He is recognised internationally for having developed the first empirical model of “dimensions“ of national culture. This established a new paradigm for taking into account cultural elements in international economics, communication, and cooperation. These dimensions include Power Distance Index, Individualism vs. Collectivism, Masculinity vs. Femininity, Avoidance, Long-Term Orientation vs. Short-Term Orientation, Indulgence vs. Self Restraint.


  • Power distance describes how members of society expect and accept an uneven distribution of authority, resources, and privileges.
  • Individualism describes how members of a society feel obligated either to the interests of the community at large or to their own personal interests.
  • Masculinity vs. Femininity describes how societies prize traditionally masculine traits such as toughness and assertiveness in public life.
  • Avoidance describes how members of a society see issues in rigid, black-and-white terms and thus the degree to which they are disturbed by change and uncertainty.
  • Long-Term Orientation vs. Short-Term Orientation describes how members of society perceive a consistent, interconnected thread running through the past, present, and future.
  • Indulgence vs. Self-Restraint describes how a society’s relationship to pleasure and self-discipline and the abandon with which members of a society express themselves.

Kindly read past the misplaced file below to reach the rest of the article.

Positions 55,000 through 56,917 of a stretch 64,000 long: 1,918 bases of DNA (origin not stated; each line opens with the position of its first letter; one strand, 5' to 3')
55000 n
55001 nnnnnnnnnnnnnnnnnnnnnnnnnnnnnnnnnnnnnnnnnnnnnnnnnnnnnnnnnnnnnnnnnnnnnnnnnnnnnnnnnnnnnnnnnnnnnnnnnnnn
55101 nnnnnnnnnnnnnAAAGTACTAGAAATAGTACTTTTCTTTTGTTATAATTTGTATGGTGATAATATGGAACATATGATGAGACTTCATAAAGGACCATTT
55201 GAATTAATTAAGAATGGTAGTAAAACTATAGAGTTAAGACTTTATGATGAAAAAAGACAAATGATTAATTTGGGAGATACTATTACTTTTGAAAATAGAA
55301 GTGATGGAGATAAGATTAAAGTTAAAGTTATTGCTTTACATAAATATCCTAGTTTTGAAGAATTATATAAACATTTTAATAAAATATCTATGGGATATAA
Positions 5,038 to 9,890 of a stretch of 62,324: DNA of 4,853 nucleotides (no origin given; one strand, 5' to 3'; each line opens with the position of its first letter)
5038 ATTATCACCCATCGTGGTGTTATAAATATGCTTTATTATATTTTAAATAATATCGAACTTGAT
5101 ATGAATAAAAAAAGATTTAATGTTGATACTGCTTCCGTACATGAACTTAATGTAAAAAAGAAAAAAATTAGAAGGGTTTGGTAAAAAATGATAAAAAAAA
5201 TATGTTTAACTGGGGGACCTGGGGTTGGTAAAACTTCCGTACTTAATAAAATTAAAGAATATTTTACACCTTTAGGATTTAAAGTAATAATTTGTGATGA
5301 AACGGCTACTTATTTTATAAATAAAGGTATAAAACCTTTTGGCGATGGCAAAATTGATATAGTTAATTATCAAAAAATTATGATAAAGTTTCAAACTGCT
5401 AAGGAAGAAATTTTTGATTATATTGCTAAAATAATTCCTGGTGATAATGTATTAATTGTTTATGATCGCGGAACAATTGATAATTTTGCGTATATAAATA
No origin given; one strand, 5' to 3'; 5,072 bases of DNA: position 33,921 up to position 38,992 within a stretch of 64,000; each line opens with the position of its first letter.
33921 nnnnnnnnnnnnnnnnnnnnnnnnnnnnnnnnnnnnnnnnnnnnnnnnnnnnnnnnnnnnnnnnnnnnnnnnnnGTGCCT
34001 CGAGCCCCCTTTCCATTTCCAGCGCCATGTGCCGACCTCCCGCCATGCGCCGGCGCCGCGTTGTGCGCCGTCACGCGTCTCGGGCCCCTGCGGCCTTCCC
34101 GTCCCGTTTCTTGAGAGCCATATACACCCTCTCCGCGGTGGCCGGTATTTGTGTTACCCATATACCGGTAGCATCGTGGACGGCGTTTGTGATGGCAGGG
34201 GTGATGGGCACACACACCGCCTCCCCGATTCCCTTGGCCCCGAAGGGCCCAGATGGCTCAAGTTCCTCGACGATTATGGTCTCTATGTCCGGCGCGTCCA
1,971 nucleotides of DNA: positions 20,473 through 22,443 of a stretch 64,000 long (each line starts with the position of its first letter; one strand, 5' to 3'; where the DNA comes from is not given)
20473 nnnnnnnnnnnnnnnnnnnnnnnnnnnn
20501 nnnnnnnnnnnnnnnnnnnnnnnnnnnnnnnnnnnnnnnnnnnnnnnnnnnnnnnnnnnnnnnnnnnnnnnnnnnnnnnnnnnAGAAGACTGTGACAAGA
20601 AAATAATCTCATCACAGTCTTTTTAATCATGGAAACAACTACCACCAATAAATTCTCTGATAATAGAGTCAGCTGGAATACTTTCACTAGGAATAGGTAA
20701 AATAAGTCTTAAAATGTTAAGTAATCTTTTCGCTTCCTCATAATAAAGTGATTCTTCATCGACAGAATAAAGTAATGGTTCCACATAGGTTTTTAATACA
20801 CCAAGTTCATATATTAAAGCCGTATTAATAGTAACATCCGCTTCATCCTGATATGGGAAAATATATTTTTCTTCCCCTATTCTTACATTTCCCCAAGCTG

Later, he also developed a model for organisational culture. For more information about the 6 organisational culture dimensions in his model,  check this interactive model. 


Geert Hofstede’s seminal 1980 book, Culture’s Consequences: International Differences in Work-Related Values, according to, “is the most influential work on culture in the field of international management.”

Culture's Consequences

Frederic Laloux is the author of the book Reinventing Organizations: A Guide to Creating Organizations Inspired by the Next Stage of Human Consciousness. This book is considered one of the most important management guides of the past decade.


It calls to those of us who sense that something is broken with management in organisations and that we need to adopt radically more human centric and soulful, practices that optimise engagement and trust in an organisation.

Laloux suggests that organisations evolve in the same way that human consciousness does. He describes five stages of organisational structure and culture:

  1. Red (impulsive) – Characterised by enforcing authority through power. Focus is on division of labor, top-down authority
  2. Amber (conformist) – A common understanding of what is right is internalised according to what the majority believe and think. Focused on replicable processes, a stable organisation chart
  3. Orange (achievement) – Organisational members perceive the world as predictable, and understood via rationality and scientific method. Characterised by – innovation, accountability, meritocracy.
  4. Green (pluralistic) – Inclusion and equality drive this type of organization, relationships and affiliations are important and shape the organisational culture. Empowerment, values-driven culture, and stakeholder value are key.
  5. Teal (evolutionary) – The world is seen as neither fixed nor machine-like. Instead, it’s viewed as a place where everyone is called by an inner voice to contribute based on their unique potential. Characteristics include self-management, wholeness, evolutionary purpose.